Published April 1, 2013
Here at MGI we’re crazy for efficiency. We want to create gigaoptimal code in nanotime to make megabucks. Sure, we’ve shared our ordinary MGI Toolkit for more than a decade, but now we’ve decided to let the public in on some of the secret efficiency sauce that makes us so awesome! Like the other MGI tools, the new tools are free, so click the link at the bottom of this page to download our initial release, called…
Nothing has sped up your coding like Quick Drop, until now! It only makes sense that the two tools in our initial release are accessed via Quick Drop shortcuts. MGI Block Diagram Compression The LabVIEW Style Guide states that you should “Make the block diagram window no larger than the screen size.” (LabVIEW Style Guide Page 6-13). Manual code scrunching can be tedious, irritating, and impractical. How many times have you spent hours rearranging your nested sequence structures just to get them down to that single screen? You would think block diagram cleanup would help, but it can make your code take even more space! So at MGI, we created a tool that compresses even the most complex block diagram. Using our secret algorithm (um, please don’t look at the block diagram), we analyze your code and then optimize both the nodes and wires. Additionally, since your SubVIs and nodes are now closer together, it takes significantly less time for the data to travel in between them, increasing overall system performance!
Nothing kills productivity like repetitive stress injuries, such as Blackberry thumb, iPod finger, and Wiimote elbow. An article in a leading medical journal (Wikipedia) proposes only extremely impractical solutions such as “[using] other fingers to press buttons on handheld devices.” Here at MGI, we thought there was room for a better solution. There are times when you’re just “In the Zone”: you just got your 17 layers deep nested actor solution working, you just quick dropped 1000 nodes in 10 seconds, or maybe your just looked at the clock after optimizing your custom bubble sort to realize you missed the birth of your first child. If only there was a way built into LabVIEW to quickly relax. Well now there is. Using MGI’s Quick Relax, straight from your LabVIEW IDE you can launch into a relaxing state. Now the only thing between you and literally minutes of nirvana is a 2 button Quick Drop shortcut.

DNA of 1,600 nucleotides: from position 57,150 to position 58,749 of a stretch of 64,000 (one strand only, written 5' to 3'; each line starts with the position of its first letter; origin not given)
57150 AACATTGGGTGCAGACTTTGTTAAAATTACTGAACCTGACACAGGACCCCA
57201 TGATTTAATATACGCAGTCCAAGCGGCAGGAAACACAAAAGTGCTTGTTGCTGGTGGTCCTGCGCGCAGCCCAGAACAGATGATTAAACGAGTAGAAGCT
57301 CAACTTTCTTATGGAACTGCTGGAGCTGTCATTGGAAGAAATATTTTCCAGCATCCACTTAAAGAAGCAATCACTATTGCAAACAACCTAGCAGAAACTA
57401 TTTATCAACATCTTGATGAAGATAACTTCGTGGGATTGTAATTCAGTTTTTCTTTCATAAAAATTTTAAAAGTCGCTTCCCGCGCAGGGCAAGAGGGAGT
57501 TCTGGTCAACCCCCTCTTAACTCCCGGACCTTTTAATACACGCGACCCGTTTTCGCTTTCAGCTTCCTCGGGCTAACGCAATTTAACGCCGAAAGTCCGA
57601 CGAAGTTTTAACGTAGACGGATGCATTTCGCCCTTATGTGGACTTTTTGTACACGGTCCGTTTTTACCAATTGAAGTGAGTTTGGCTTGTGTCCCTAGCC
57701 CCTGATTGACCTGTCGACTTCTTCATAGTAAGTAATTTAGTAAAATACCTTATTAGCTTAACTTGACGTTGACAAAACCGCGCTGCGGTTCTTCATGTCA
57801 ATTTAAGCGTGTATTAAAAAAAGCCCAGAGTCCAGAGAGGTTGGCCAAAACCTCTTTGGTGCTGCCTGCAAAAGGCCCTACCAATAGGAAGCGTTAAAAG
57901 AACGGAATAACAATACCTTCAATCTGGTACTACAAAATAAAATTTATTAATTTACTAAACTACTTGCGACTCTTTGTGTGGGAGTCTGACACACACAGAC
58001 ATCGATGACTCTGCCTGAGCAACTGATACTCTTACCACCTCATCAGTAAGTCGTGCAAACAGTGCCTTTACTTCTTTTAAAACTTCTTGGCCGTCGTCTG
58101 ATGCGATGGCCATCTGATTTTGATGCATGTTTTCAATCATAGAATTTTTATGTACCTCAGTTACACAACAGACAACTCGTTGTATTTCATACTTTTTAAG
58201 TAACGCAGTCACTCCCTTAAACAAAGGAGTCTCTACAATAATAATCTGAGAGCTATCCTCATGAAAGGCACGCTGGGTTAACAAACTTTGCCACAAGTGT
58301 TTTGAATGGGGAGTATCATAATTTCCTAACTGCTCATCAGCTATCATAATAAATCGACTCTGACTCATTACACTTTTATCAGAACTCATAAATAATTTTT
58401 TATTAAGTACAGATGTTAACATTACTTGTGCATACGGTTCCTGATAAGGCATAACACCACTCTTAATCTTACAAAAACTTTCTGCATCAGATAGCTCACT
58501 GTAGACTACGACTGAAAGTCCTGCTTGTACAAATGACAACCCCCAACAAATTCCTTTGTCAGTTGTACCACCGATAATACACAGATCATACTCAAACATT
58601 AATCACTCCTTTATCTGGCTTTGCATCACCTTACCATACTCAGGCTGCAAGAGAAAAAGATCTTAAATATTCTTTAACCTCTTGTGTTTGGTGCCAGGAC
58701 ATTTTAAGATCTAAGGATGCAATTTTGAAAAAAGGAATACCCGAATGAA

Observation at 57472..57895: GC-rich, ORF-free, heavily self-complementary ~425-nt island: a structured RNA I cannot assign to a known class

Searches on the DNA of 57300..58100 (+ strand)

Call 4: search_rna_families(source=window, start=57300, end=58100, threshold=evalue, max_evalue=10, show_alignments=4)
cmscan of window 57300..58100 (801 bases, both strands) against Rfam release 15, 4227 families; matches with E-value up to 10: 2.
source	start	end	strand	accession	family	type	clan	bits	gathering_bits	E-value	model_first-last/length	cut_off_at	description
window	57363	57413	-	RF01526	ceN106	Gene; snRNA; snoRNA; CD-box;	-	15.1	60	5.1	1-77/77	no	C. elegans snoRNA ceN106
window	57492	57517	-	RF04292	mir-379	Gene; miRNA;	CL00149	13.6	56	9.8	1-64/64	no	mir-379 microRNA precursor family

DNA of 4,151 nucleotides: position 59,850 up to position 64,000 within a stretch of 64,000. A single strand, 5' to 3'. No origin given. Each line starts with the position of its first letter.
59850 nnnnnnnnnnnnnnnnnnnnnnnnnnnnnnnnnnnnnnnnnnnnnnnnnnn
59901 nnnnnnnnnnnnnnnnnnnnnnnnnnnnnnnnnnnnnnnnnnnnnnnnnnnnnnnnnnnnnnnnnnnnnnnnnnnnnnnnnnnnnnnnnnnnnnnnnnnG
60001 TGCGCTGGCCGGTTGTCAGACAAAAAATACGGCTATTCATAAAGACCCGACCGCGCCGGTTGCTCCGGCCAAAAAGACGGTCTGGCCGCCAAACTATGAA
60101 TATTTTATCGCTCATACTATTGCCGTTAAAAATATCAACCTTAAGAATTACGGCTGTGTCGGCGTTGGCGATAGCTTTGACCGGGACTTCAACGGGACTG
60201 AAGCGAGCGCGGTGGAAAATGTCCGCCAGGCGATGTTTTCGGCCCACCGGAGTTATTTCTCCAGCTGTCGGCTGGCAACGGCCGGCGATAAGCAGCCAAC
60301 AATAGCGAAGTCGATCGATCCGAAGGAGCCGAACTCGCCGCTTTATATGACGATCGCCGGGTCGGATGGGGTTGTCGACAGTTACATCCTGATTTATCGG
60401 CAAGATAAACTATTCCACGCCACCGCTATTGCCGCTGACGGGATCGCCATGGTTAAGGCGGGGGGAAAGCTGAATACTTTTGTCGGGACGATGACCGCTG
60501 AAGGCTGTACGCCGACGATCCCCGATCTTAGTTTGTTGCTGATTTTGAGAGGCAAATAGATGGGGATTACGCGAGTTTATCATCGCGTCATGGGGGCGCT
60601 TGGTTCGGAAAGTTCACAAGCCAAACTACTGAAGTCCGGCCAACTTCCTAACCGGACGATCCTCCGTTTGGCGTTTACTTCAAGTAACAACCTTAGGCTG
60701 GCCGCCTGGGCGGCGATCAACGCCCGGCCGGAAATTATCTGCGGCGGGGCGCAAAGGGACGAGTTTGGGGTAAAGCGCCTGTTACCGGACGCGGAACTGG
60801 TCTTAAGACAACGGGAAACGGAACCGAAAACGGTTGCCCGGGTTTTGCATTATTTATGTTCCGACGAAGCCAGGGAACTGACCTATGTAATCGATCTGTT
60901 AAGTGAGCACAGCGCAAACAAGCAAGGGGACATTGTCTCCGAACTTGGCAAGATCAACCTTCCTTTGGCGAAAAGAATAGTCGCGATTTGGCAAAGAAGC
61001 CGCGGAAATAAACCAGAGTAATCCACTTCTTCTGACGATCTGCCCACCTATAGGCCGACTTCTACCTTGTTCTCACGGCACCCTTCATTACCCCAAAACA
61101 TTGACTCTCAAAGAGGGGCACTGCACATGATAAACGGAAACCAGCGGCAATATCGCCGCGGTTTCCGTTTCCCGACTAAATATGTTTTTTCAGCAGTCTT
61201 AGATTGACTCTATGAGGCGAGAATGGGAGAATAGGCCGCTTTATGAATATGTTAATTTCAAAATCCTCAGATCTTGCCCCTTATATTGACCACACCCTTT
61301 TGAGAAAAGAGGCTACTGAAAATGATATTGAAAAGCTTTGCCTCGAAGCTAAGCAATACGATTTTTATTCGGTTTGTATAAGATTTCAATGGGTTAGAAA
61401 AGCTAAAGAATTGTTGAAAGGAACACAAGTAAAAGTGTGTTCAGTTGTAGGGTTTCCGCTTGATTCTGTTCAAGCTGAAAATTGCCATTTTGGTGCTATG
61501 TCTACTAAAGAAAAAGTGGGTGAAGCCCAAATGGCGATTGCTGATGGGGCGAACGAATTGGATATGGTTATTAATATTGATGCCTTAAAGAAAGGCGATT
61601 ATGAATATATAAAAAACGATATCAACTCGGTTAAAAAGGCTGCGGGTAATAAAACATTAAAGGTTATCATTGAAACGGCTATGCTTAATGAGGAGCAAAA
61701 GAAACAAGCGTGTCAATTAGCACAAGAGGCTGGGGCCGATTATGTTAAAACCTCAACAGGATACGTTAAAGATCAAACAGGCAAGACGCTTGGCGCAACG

LabVIEW is a dataflow programming language. While there are many benefits to this, there is one glaring downside: it takes time for the data to move along the wires. Since LabVIEW has such skinny wires (even class wires are limited to 8 bits), this can be a considerable drag on high speed signal integrity. Until NOW! Actually, until really soon NOW, when we release this! In the MGI laboratory, we didn’t stop researching after releasing the MGI Bezier Wiring Toolkit, and we’ve made two critical breakthroughs that will let you take your wiring speed to infinity and beyond. First, we’ve broken through the 8-bit wire width barrier, and like the Innovation3 in our logo, we’ve created wires up to 83=512 bits wide! Since bigger is always better, this means that your data will now flow at the speed of light to the next node. The bandwidth is increased over 500x. These huge wires can transfer your cluster-saurus at speeds previously thought not possible. While the larger wires are awesome, some caution must be used with them for long wire runs where you could exceed the Bekenstein bound, causing your block diagram to collapse into a singularity. I would provide more details about this issue, but the legal settlement with the families of the interns at the old MGI laboratory prevents me from doing so. In any case, for long wire runs, especially where floating point wires must run in parallel with Boolean wires, MGI will be introducing “Yeti” brand Twisted Pair gold plated wires! Your code will be able to hear the difference. These wires only cost $0.02 per pixel! (contact your local MGI Sales rep for more info)